In my absence the quality of the advice on this site has certainly improved… 😉
johnrush a ‘Chartered Building Services Engineer’ has made a couple of interesting comments on the forum.
Firstly on the heating-help-needed topic, John has written an informative piece on insulation. I particularly like his holistic ‘six-sided’ approach to insulation:
Try to think of your house as a box and you are trying to heat the inside of it. The top of the box is the easiest to deal with as it is relatively easy to add insulation to the roof space. Just dealing with the loft will not help much as you have only tackled one of the six sides.
John then goes on to add to the discussion of heat-pumps with some clear and informative information.
Whilst the interiors of this barn conversion in Austria are a little too coldly architectural for my liking, I love this external wall. It evokes a favourite Roger Deakin quote. (It’s also a bit daft that it’s the north facade of the building as the logs will get no sun on them to aid in their seasoning.)
The other thing I always notice with these European conversions is how they would never pass British building regulations – for example, on picture number 10 (the one with a blurry man going upstairs) there appears little if not no insulation in the roof. The budget of 70,000 euros also suggests an ‘unemcumbered’ build.
I was at Rounded Developments last week for a meeting and a big bag of sheeps wool insulation was cluttering the place up. It was a cancelled order that was now looking for a home and fortunately I have a home for it. I have two ‘boxing-in’ projects to complete.
The first is around the manifold and associated gadgetry for the underfloor heating that currently hums away and looks very hi-tech under the stairs, the second is a larger project, to build a cabinet around the thermal store and all its associated gadgetry. The thermal store boxing-in will extend across the width of the second bedroom and incorporate a cabin or built in bed as I’ve discussed previously.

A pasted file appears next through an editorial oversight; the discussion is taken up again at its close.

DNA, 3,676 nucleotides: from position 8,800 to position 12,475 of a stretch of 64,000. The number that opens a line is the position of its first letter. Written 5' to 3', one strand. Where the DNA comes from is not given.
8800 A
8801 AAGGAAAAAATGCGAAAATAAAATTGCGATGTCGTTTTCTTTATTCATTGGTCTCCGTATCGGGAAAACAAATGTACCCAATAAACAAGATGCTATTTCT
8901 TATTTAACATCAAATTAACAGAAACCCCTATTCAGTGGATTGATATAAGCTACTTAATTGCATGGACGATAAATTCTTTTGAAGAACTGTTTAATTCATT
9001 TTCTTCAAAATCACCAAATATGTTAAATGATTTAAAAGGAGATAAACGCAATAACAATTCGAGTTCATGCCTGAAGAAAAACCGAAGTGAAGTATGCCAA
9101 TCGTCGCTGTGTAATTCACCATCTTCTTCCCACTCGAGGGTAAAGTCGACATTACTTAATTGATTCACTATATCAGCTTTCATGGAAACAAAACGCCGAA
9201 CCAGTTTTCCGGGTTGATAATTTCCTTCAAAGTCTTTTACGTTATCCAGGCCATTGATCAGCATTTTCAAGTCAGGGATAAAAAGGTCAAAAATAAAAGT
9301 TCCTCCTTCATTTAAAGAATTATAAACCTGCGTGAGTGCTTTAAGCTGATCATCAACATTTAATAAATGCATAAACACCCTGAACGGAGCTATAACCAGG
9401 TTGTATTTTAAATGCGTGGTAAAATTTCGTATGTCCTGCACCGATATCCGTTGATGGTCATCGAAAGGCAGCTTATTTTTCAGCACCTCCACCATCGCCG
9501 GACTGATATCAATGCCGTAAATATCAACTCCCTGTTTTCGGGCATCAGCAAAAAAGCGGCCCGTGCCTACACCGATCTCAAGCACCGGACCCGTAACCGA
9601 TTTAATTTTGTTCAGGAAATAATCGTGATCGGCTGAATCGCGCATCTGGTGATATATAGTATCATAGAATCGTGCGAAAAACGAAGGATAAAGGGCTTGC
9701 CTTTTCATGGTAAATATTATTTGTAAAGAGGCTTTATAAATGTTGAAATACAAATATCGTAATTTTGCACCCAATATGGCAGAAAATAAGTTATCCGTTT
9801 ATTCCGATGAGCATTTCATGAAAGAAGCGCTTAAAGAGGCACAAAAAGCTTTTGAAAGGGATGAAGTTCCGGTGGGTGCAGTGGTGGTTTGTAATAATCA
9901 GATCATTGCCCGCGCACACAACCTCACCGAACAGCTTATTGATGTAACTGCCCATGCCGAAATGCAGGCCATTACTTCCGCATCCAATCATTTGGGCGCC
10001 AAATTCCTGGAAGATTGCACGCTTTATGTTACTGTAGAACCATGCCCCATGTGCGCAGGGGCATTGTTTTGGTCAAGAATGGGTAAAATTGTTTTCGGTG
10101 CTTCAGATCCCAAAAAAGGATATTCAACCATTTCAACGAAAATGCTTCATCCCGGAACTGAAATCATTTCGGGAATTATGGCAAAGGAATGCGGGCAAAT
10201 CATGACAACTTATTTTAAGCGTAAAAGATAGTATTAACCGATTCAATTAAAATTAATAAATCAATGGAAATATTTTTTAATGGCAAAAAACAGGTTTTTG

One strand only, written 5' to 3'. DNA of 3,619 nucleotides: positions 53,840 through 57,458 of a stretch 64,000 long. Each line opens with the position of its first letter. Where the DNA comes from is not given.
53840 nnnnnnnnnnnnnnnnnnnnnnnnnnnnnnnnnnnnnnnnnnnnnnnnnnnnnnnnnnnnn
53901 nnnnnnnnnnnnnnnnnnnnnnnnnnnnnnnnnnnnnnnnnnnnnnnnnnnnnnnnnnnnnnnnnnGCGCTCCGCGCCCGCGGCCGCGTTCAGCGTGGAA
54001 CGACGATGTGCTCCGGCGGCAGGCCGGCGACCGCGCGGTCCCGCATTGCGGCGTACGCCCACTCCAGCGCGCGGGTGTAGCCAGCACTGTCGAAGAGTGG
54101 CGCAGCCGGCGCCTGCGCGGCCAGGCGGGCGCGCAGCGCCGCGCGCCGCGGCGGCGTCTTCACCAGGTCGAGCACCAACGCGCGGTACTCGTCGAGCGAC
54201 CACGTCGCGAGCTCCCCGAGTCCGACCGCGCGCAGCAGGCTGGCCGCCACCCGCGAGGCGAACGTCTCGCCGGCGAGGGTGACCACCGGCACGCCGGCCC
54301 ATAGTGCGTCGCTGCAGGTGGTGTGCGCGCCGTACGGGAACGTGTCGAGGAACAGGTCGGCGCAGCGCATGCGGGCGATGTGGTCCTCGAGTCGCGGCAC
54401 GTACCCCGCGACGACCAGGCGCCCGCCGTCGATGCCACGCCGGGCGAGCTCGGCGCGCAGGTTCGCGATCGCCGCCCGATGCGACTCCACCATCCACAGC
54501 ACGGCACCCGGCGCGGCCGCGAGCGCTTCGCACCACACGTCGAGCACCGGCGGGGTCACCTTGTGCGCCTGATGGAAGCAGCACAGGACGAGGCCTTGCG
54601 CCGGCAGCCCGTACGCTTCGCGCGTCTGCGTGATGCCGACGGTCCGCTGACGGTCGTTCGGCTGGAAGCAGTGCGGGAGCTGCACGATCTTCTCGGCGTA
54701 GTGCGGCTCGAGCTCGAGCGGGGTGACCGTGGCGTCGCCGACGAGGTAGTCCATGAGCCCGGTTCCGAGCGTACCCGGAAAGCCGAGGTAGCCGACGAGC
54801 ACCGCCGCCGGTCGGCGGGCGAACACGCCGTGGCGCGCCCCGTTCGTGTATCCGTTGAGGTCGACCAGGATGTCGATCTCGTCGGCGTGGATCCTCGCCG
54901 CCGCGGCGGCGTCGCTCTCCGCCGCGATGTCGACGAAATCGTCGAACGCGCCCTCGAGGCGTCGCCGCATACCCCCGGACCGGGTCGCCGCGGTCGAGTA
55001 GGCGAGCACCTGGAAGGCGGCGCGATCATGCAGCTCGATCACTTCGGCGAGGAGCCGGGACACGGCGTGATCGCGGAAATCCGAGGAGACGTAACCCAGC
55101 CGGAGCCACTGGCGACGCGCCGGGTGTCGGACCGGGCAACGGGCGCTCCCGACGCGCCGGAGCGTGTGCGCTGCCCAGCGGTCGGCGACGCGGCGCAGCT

Under the stairs it’s mainly about muffling the sound of the pumps, whilst the thermal store / cabin bed project is a whole lot more complex, with the insulation needed for both sound-proofing and stopping the thermal store from over-heating the cabin and bedroom.
I’d always planned to use sheeps wool for this – I like the idea of the cabin bed being surrounded by nice, warm, natural sheeps wool rather than anything more artificial and harsh.
So far I’m pleased with the sheeps wool as a product – soft and with a pleasant smell, it seems to be just what I’m after. Not sure that the sound insulation will be like and it’s pricey (I haven’t paid for it yet so I’m not entirely sure what it costs) but I’m looking forward to working with it – a job for the forthcoming wet and dark post-pointing days…
A strong yet light insulator, foamed glass is suitable for load bearing applications especially those demanding water and vapour resistance.
Foamed glass insulation is made from (usually) recycled glass that is mixed with carbon and then heated to very high temperatures. Upon heating the carbon oxidises and forms bubbles in the resultant stone-like material. It is usually supplied as a gravel, but is also available in (very expensive) batts.
Typically in the range 0.037 – 0.048 W/m.K. (Watts per meter Kelvin ~ a lower value is a better result)
With strength comes cost …for gravel at a depth of 100mm, cost is around £15 per square metre or around £150 for a cubic metre bag.
Extruded Polystyrene (XPS) is made by mixing polystyrene and a blowing agent under pressure and then forcing the resultant fluid through a die. As it emerges from the die the fluid expands into a foam, which is shaped before it cools. Extruded is stronger than expanded polystyrene and as such is better suited applications where some load bearing is required such as below ground (for example, in providing an insulation layer in a floor).
- Manufactured from petrochemicals so not sustainable and toxic when burnt.
- High embodied energy.
- Moisture tolerant and relatively durable.
- Versatile, strong and relatively easy to fit.
Typically has a thermal conductivity or K value in the range of 0.028 – 0.036 W/m.K. (Watts per meter Kelvin ~ lower value is a better result)
Depending on thickness costs should around £7 a square metre with more specialist flooring products up to £15 a square metre.